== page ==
I'm planning a GURPS 4e game in a scenario that uses monster parts as material for weapons and armors. After searching my books, however, I couldn't find a proper way to dismantle monsters (or even animals).

Does GURPS 4e have a skill (or group of skills) suitable for dismantling? If it does, which one(s)? If not, how can it be done?


GURPS is all about modularity and customisation, so it depends on how much detail you want. Fortunately Dungeon Fantasy RPG (a standalone RPG “powered by GURPS”) puts monster-parts in the spotlight as a possible loot, so there's a set of skills already assembled for this kind of detail.

Single skill option

If you want a single-skill way to model this, the one that comes to mind is Surgery. It comes with a seal of approval from the line editor, who made it the “getting monster parts out of a monster without damaging the parts” skill in the Dungeon Fantasy RPG and the supplements that preceded it. This is what I'd go with if internal bits are valuable for “infusing” during weapon and armour crafting.

(Normally Surgery is species-specific, but if you're going for a single-skill monster parts treatment, ignore that and just let it work however. Instead now, it's the skill at cutting into things without messing up the valuable parts.)

If you're thinking less internal organs and more easily-harvestable things (skins, horns, etc.), consider instead Survival as the one-skill way to harvest monster parts, since that knowledge is naturally part of a hunting and foraging skill. This is what I'd go with if I was using monsters parts as the main materials for weapon and armour crafting.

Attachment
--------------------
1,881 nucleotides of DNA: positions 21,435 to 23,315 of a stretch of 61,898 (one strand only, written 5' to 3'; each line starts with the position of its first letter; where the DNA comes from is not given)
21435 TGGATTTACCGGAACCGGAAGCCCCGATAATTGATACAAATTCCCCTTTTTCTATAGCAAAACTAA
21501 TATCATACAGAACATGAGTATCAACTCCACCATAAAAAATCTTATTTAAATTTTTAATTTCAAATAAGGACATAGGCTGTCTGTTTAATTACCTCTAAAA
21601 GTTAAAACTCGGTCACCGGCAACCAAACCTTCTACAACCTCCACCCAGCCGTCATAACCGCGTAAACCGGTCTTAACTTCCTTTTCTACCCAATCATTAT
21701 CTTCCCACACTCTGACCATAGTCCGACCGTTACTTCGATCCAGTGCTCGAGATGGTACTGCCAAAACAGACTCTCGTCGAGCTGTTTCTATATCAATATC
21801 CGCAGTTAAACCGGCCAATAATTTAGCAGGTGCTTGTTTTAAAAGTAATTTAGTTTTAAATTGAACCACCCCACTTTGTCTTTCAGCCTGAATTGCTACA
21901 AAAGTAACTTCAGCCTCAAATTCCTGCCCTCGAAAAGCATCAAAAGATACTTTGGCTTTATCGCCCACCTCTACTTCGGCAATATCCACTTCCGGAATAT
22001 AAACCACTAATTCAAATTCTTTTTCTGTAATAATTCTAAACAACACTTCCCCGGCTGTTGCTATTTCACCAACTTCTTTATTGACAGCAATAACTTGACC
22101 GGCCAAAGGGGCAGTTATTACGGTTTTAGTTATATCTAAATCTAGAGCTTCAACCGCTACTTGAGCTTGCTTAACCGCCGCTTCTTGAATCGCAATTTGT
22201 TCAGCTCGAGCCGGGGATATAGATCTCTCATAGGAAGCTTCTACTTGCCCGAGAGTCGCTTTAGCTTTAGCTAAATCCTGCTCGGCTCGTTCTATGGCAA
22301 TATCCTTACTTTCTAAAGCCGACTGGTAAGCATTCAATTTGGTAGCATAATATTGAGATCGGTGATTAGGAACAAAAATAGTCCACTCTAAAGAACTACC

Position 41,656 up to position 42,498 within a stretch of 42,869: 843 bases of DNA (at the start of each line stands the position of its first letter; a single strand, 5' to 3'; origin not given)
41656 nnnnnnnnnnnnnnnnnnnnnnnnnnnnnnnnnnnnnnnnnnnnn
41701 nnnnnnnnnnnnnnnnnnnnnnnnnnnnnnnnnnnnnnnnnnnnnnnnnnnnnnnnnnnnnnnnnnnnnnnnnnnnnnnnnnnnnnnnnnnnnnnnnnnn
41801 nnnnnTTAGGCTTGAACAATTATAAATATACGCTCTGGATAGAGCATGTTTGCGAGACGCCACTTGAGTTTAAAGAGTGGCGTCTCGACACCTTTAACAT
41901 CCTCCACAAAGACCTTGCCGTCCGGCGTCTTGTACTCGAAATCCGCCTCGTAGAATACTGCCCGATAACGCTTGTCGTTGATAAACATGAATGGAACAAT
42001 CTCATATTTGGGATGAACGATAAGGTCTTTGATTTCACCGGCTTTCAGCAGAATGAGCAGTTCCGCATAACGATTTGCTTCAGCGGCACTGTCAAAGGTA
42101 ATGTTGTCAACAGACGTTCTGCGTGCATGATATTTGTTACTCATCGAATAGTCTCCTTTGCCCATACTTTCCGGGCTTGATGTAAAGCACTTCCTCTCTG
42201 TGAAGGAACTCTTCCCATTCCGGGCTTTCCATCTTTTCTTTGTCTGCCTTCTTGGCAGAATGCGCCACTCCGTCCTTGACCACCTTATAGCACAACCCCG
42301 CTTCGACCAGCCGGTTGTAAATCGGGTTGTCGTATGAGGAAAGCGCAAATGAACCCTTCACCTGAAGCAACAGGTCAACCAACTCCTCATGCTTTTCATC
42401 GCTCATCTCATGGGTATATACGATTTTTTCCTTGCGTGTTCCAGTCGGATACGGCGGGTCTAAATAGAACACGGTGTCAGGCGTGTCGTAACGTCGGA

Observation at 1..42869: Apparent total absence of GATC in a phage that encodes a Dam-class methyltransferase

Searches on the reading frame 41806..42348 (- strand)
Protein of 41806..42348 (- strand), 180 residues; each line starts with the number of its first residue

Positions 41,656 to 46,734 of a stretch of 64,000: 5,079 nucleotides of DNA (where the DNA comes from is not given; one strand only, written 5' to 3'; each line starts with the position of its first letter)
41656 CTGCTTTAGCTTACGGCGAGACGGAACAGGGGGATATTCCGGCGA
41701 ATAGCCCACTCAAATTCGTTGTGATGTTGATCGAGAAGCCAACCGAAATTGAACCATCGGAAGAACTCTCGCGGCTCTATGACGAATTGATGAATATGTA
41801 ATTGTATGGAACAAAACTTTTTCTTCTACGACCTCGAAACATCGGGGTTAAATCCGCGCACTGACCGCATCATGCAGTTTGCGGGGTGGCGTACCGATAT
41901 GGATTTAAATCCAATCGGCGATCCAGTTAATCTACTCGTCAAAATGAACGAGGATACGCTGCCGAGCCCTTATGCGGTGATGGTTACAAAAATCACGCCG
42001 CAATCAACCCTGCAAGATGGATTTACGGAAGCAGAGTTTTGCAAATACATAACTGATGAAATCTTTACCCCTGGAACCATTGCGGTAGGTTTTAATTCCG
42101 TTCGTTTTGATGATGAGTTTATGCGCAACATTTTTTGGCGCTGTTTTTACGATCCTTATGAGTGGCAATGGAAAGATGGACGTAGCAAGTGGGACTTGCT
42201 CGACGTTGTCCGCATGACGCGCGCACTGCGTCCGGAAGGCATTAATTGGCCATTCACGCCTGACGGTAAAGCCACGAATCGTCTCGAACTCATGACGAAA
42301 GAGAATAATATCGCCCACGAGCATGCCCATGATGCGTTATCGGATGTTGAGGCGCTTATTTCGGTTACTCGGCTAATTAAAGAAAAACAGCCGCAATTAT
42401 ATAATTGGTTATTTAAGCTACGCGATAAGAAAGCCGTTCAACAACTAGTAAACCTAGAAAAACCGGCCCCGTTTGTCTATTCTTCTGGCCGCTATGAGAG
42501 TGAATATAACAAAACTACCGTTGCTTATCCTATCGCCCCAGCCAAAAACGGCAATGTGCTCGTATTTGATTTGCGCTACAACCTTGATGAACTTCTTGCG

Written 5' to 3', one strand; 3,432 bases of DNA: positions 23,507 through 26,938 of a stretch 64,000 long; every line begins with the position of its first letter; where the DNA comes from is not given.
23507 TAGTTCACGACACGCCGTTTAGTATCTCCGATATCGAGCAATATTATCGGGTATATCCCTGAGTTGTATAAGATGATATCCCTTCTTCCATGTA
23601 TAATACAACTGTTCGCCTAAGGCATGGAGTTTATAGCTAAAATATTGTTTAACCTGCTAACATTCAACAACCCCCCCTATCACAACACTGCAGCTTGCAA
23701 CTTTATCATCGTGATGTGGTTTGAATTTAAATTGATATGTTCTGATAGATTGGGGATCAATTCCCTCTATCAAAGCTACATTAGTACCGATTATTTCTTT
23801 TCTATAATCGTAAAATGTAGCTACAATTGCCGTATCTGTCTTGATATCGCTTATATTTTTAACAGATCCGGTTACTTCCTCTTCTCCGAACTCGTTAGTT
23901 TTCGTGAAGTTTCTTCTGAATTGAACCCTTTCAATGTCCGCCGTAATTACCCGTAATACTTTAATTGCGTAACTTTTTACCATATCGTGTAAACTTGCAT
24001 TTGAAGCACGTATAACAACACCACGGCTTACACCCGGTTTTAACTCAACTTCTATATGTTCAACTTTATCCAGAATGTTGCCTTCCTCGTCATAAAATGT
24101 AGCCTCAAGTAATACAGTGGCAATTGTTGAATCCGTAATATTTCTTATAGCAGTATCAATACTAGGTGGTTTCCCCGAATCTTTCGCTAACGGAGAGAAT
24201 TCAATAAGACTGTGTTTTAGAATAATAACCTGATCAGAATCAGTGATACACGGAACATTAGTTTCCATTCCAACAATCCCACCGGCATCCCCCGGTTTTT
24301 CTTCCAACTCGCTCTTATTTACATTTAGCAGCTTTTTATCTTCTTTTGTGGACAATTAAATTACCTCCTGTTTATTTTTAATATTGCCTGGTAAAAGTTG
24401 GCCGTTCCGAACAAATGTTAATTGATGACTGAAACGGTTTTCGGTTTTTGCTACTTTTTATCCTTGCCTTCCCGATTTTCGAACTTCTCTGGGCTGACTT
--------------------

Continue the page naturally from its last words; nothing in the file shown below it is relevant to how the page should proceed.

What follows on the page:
Multiple skills option

If you want more detail, or you want to see some diversity or specialisation among your PCs, DFRPG's monster-parts rules provide some more skills for monster parts harvesting:

  • Use both Surgery and Survival, for internal and external parts, respectively.
  • Poisons for milking venomous creatures/monsters — for obvious reasons.
  • Hazardous Materials for collecting and safely containing weird non-poison substances, like flesh-eating slime or acid blood.

Knowledge skills before harvesting option

DFRPG further suggests skills for identifying valuable parts, before being able to harvest them.